Lastly, to put things in perspective for us, developed-country citizens, check out the Global Rich List to see how you compare.

Even with my meager part-time income, I still show up in the whopping top 14% richest person in the world category!

Rape: An Ugly Reality

As I snuggle down with my Google Reader to get started on scanning blogs and news headlines, I happened to come across two NY Times articles on the topic of rape.  I can’t gather my thoughts.  If anything, I’m reminded of my pastor’s sermon on Judges 19 (will be uploaded soon)…  Anyway, I still wanted to post this dose of reality; perhaps it will jerk you out of a media-induced reverie.


In Tripoli, Libya,* a Libyan woman, Eman al-Obeidy, struggles to get the story out about how she was raped by 15 of Qaddafi’s men.  It is absolutely heartbreaking to read of the frenzy where security officials struggled to contain Obeidy and prevent the journalists from recording the details of her reported abuse.

“They say that we are all Libyans and we are one people…But look at what the Qaddafi men did to me.” She displayed a broad bruise on her face, a large scar on her upper thigh, several narrow and deep scratch marks lower on her leg, and marks from binding around her hands and feet.

She said she had been raped by 15 men. “I was tied up, and they defecated and urinated on me,” she said. “They violated my honor.”

She pleaded for friends she said were still in custody. “They are still there, they are still there,” she said. “As soon as I leave here, they are going to take me to jail.”

Yet at least she has the courage to speak out (a course that even women in America hesitate to take).

Heading almost directly east to New Delhi, India,** the article covers more of the general range of rape and abuse cases that occur in response to the rapidly changing culture.

The victims are almost invariably young, educated working women who are enjoying freedom unknown even a decade ago. The accused are almost always young high school dropouts from surrounding villages, where women who work outside the home are often seen as lacking in virtue and therefore deserving of harassment and even rape.

The article opens with a recent case, proceeds to give some statistics and other analyses concerning the rising rate of violent crime.  I initially skimmed all this until I came across a more detailed description of the opening story.  Basically, a senior police official, Vijay Kumar Singh, suspecting funny business when a man walked in to report a theft in an isolated area, pressed the man for more details.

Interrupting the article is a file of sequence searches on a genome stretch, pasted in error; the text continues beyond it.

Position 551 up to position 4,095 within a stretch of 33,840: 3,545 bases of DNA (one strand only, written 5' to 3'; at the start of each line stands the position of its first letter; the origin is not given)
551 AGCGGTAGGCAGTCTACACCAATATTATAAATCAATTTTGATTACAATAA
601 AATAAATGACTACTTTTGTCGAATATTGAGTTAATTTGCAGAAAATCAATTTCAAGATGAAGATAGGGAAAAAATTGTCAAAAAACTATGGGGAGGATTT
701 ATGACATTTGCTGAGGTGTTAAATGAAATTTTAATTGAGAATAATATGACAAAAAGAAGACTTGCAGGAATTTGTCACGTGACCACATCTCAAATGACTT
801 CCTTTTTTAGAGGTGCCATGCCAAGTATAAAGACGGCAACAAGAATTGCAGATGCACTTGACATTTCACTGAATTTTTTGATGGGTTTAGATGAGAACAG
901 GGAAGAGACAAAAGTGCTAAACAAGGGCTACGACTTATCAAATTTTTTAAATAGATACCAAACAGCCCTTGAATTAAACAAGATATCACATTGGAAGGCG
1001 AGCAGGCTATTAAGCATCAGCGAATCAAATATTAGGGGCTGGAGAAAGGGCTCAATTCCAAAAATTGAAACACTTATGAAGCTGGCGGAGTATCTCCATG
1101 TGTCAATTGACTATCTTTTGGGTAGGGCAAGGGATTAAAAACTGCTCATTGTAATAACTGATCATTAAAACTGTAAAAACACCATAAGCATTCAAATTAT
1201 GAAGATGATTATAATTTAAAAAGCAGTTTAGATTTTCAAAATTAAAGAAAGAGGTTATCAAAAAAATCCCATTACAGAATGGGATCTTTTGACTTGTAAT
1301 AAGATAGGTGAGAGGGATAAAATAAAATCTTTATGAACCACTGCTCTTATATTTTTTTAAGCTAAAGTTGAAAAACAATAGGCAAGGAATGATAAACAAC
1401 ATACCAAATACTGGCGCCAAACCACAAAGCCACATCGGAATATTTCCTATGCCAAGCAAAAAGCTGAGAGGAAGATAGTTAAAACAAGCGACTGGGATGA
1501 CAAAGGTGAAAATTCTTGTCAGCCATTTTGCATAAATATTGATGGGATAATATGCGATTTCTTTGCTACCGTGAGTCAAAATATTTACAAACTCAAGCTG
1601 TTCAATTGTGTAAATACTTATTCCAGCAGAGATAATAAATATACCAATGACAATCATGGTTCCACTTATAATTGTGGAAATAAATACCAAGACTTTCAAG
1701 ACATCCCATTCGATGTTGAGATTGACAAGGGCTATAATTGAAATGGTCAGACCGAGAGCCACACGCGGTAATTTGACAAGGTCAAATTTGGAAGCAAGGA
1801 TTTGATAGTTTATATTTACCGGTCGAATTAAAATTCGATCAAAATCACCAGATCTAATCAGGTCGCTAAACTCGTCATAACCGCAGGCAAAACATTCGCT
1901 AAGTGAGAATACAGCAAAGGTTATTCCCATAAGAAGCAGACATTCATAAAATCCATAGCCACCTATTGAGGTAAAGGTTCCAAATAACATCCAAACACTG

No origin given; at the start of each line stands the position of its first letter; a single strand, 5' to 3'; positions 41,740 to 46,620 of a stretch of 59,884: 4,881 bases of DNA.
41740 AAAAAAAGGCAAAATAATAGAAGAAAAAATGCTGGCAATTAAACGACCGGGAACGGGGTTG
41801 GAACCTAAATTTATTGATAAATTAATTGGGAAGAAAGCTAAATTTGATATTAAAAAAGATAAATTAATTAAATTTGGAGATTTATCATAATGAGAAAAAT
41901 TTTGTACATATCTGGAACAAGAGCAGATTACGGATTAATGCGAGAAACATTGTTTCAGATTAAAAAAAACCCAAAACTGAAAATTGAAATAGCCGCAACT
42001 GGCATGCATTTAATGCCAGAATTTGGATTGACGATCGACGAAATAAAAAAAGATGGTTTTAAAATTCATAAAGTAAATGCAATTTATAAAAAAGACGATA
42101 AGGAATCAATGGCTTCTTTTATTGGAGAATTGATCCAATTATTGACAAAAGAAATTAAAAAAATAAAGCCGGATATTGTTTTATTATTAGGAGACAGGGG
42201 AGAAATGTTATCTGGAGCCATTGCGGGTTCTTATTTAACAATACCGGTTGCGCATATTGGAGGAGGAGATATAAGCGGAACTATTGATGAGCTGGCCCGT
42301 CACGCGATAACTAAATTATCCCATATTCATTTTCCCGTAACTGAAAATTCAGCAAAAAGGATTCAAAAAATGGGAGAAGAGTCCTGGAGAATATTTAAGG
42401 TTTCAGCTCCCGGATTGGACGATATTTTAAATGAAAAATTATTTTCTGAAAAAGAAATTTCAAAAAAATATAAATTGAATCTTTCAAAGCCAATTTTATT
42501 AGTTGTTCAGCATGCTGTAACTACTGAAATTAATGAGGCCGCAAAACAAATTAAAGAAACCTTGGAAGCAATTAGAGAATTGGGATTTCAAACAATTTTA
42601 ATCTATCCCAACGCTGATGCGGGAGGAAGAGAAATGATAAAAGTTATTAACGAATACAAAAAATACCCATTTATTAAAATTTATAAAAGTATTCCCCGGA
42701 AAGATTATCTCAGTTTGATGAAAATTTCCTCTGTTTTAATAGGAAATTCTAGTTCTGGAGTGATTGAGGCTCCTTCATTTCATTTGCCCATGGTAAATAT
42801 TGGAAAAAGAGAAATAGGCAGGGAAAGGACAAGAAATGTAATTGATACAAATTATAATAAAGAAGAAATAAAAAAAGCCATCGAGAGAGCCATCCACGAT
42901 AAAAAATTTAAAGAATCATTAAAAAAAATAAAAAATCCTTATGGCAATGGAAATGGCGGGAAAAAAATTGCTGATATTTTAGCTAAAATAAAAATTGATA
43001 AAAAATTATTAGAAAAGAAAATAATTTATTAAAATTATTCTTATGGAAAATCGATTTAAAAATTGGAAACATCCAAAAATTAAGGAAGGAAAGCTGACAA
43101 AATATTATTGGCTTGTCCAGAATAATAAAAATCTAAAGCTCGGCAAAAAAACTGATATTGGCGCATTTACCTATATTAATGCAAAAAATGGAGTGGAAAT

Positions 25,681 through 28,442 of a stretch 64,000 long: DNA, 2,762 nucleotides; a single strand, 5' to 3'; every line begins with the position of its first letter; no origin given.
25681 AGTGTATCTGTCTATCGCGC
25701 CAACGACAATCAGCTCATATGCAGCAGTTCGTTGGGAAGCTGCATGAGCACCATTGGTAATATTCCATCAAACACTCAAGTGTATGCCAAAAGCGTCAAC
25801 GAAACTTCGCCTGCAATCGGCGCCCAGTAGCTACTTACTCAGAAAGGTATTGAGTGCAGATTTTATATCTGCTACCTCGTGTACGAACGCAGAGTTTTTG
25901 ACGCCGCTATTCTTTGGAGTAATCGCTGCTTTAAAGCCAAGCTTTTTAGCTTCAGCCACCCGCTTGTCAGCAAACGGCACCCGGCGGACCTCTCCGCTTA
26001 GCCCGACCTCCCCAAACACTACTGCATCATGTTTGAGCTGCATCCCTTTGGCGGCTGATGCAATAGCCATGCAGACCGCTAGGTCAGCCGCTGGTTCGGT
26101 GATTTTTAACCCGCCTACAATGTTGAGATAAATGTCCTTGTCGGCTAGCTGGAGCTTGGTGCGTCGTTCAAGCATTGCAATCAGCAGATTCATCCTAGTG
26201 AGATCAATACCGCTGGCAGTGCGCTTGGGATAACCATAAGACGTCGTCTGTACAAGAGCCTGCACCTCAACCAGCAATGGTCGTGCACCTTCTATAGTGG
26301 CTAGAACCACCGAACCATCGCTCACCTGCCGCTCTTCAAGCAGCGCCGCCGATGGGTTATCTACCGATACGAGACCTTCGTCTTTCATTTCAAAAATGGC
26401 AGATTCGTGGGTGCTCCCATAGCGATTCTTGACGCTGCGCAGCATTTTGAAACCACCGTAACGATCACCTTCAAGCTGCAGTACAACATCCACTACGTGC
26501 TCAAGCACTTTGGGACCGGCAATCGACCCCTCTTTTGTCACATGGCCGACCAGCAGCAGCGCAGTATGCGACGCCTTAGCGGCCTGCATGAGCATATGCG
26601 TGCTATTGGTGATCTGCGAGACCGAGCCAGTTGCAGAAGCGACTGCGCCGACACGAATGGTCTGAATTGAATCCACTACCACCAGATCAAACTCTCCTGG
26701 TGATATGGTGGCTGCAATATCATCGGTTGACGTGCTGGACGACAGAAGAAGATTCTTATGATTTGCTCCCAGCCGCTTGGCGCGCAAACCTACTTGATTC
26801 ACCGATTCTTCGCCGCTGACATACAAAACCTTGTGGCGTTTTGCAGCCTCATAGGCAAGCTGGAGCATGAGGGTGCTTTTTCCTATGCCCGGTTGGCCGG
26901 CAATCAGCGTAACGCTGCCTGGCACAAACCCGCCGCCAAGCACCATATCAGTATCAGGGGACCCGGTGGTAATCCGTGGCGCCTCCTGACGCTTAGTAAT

[E]ventually the young man admitted taking his girlfriend to the secluded area so they could be alone, and that five men had beaten him and raped her.

Based on the description, the police quickly identified one attacker as a village tough named Tony from Raispur with whom the police had tangled before. When they picked [him] up… he was still drunk…“He was so shameless he narrated the whole thing without any sense of remorse,” he said. Tony later denied that he had raped the woman, according to the police report.

Tony had apparently assumed that the rape victim would not come forward because the shame would be too great.

Mr. Singh feared that he was right. “I realized from the beginning that the girl would not help us,” he said.

The police arrested the five young men and charged them with rape and robbery. They tried repeatedly to get the young woman to come forward. The city’s police chief sent her an e-mail asking her to cooperate and offering to protect her identity.

She sent a curt e-mail reply, the police said: “The police will not be able to restore my honor.”

The police approached her father, and he urged her to cooperate…But the next morning her brother found her trying to hang herself, Mr. Lal said. The police decided to stop pressing her to cooperate.

So, what do you do in cases like these?  It was only three weeks ago when a brutal gang rape of an 11-year old took place in the States. And how many unreported cases are passing under our noses right now?

I remember in high school, whispering about so-and-so’s recent sexual exploits, feeling that hushed mixture of awe, disapproval and curiosity.   Some of my friends had begun experimenting sexually as early as 7th or 8th grade.  They appeared more confident and mentally superior back then; after all, they “knew” and “experienced” more than I had.  Then, I remember 11th and 12th grade, different run-ins with those selfsame girls.  I remember during a sleepover, one friend crying; her first boyfriend basically raped her.  But she didn’t know it.  We didn’t know it.  I didn’t know it.  By the grace of God, He kept me safe as I clumsily navigated my way through that blind maze of dark adolescence and blatant sin into His light, where He fulfills His promises to make me new, to cleanse and to cover.

For me, rape is an overwhelming topic.  In the face of such sin, in this world where everyone does what is right in his own eyes, how can there be hope but in God alone?  By myself, a 5’2″ girl, I can’t possibly do anything of eternal repute. Honestly, I can’t figure out how to end this post in a concise way.  It’s just, I had to share these articles and my thoughts.

*Libyan Woman Struggles to Tell Media of Her Rape

**Rapes of Women Show Clash of Old and New India